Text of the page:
(CN) – The Boston police department’s use of a hair test to detect officers’ drug use does not discriminate against black officers, a federal judge ruled.
Ten Boston police officers and the Massachusetts Association of Minority Law Enforcement Officers sued the Boston Police Department, arguing that using a hair drug test has a disparate impact on black officers and is therefore an unlawful employment practice.
All ten officers failed a hair test to detect possible drug use and “suffered adverse employment actions,” according to the judgment.
However, “over the range of range of eight years in which the hair test was required, it is not disputed that white officers passed the test at rates of 99 percent to 100 percent, and African Americans passed the test at rates between 97 percent and 99 percent. Thus, the passing rate for African Americans was at least 97 percent of the passing rate for whites,” U.S. District Judge George O’Toole Jr. said.
The Equal Employment Opportunity Commission suggests that an employment practice causes a disparate impact if the selection rate for any group is less than four-fifths, or eighty percent.
In this case, the officers’ argument relies “on evidence that differences in the rates at which African Americans failed, rather than passed the hair test, were statistically significant … To accept the plaintiffs’ argument based on statistical significance in failure rates alone, the Four-Fifths Rule must be wholly ignored, because if it is considered, a finding of actionable disparate impact is impossible,” O’Toole said.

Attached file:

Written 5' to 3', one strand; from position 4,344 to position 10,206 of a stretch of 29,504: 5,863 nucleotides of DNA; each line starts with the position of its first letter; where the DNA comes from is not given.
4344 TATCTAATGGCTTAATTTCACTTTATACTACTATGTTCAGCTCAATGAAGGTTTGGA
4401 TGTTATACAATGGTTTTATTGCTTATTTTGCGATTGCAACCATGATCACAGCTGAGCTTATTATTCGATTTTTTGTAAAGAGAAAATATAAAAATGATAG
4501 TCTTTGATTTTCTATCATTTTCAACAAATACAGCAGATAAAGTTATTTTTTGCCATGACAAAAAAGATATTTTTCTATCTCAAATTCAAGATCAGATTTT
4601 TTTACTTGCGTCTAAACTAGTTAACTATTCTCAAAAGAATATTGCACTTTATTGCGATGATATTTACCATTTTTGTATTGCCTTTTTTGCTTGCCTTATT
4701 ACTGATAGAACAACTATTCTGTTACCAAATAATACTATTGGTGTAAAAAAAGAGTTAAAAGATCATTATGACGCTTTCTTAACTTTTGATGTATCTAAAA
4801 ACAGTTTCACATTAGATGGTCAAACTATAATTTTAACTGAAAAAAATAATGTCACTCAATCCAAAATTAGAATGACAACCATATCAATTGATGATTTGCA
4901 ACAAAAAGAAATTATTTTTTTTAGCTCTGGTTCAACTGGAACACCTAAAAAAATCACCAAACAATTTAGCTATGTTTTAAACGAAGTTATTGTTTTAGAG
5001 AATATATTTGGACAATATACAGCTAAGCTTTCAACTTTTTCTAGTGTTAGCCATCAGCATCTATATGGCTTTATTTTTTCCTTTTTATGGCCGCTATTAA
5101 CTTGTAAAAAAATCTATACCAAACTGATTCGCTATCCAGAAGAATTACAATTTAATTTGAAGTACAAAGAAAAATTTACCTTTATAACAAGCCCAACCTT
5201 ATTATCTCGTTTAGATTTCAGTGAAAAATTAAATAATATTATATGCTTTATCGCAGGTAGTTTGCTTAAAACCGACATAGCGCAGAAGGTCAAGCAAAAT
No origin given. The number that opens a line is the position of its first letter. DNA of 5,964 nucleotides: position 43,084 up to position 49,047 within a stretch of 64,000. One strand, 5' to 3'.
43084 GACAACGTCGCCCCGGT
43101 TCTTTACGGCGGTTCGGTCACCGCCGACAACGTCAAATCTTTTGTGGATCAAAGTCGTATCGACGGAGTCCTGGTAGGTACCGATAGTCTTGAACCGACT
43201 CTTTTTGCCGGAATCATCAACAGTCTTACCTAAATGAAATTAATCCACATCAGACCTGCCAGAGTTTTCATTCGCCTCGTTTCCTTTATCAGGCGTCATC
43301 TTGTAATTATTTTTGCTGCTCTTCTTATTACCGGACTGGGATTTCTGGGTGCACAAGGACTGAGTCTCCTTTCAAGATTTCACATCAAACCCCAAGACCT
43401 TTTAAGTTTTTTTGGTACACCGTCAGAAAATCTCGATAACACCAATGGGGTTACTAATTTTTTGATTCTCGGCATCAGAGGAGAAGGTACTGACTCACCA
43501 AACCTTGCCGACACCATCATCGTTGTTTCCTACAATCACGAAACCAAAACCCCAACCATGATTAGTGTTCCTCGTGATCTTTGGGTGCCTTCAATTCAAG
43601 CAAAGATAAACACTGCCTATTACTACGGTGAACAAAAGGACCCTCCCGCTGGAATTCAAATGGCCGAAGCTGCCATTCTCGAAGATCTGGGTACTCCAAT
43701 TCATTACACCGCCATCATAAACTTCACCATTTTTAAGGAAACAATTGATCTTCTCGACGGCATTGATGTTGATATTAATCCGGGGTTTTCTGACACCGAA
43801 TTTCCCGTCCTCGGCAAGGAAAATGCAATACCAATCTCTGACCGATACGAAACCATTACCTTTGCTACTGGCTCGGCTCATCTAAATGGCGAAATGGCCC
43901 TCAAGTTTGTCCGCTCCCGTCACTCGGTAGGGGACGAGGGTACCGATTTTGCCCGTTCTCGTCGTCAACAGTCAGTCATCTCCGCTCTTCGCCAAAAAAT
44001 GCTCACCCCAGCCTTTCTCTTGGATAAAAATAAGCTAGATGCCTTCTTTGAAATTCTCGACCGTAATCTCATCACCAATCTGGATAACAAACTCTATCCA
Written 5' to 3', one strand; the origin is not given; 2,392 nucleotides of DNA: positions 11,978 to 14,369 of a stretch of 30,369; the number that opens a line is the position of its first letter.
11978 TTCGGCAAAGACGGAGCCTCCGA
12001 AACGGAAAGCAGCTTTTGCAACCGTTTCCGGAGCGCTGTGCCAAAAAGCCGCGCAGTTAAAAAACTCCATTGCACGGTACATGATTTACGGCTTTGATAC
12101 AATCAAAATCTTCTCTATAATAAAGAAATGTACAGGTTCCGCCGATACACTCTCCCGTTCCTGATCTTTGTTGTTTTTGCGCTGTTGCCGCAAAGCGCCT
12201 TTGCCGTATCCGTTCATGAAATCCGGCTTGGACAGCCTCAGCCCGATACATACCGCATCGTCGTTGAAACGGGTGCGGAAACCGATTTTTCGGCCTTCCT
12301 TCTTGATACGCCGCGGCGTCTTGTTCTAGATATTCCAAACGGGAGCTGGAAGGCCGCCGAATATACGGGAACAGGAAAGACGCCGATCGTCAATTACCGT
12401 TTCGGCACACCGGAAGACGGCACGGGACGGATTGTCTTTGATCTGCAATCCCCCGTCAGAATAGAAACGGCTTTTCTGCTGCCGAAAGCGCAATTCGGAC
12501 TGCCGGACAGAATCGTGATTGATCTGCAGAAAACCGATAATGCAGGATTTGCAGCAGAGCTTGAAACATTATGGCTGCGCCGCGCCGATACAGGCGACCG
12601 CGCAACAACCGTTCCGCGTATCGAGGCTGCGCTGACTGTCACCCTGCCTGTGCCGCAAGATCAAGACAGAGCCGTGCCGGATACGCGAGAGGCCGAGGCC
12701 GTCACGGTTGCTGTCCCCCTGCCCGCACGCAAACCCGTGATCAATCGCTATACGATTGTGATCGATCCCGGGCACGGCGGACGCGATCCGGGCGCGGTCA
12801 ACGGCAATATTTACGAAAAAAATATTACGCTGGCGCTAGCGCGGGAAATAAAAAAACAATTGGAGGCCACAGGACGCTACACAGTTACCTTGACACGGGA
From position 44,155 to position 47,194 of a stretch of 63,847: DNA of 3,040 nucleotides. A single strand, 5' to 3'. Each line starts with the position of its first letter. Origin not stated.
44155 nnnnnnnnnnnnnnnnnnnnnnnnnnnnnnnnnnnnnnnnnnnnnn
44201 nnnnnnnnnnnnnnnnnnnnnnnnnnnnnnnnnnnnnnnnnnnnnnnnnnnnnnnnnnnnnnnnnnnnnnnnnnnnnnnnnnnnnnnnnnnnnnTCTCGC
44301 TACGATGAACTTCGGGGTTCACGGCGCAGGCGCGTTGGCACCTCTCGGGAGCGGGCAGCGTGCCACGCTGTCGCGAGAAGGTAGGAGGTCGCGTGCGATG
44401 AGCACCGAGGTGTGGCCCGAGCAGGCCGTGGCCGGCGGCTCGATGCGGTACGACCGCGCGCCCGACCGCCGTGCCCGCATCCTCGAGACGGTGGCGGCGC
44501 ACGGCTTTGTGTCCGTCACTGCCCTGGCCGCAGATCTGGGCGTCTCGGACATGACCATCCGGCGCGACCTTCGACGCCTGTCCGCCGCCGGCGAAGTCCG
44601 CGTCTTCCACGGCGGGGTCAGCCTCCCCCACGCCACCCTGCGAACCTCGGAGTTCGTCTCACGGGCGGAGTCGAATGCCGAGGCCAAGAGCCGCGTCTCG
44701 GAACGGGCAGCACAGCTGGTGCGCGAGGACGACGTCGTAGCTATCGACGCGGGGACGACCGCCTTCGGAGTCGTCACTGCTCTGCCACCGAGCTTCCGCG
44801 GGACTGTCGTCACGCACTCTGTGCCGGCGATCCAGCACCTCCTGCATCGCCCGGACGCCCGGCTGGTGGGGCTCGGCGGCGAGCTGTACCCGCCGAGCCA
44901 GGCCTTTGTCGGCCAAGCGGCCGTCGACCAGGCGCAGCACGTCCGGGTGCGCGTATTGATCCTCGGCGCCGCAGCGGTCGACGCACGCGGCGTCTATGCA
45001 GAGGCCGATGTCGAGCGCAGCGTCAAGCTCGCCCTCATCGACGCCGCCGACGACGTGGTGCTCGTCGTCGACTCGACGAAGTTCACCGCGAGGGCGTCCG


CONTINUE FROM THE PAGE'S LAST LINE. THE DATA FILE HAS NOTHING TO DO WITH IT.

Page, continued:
Given the small number of black officers who actually failed the hair test, “no discriminatory intent is fairly inferable from these small variances. The plaintiffs have presented no additional evidence that would permit a reasonable jury to find an intent to discriminate in the present case. The question is not a close one,” the judge ruled.
In addition, the judge rejected the officers’ claim that the test discriminates against disabled people.
“The relevant statutes specifically exclude current drug use as a disability or handicap entitled to statutory protection. That is precisely what the hair test indicates: whether someone used drugs recently enough that it is still in that person’s hair. The plaintiffs were not targeted for testing on the basis of a perception of disability such as drug addiction. They not ‘targeted’ for testing any more than any other officer. Similarly, they were not targeted for discipline because of a perception that they were disabled by addiction, but because they had flunked the test,” the court held.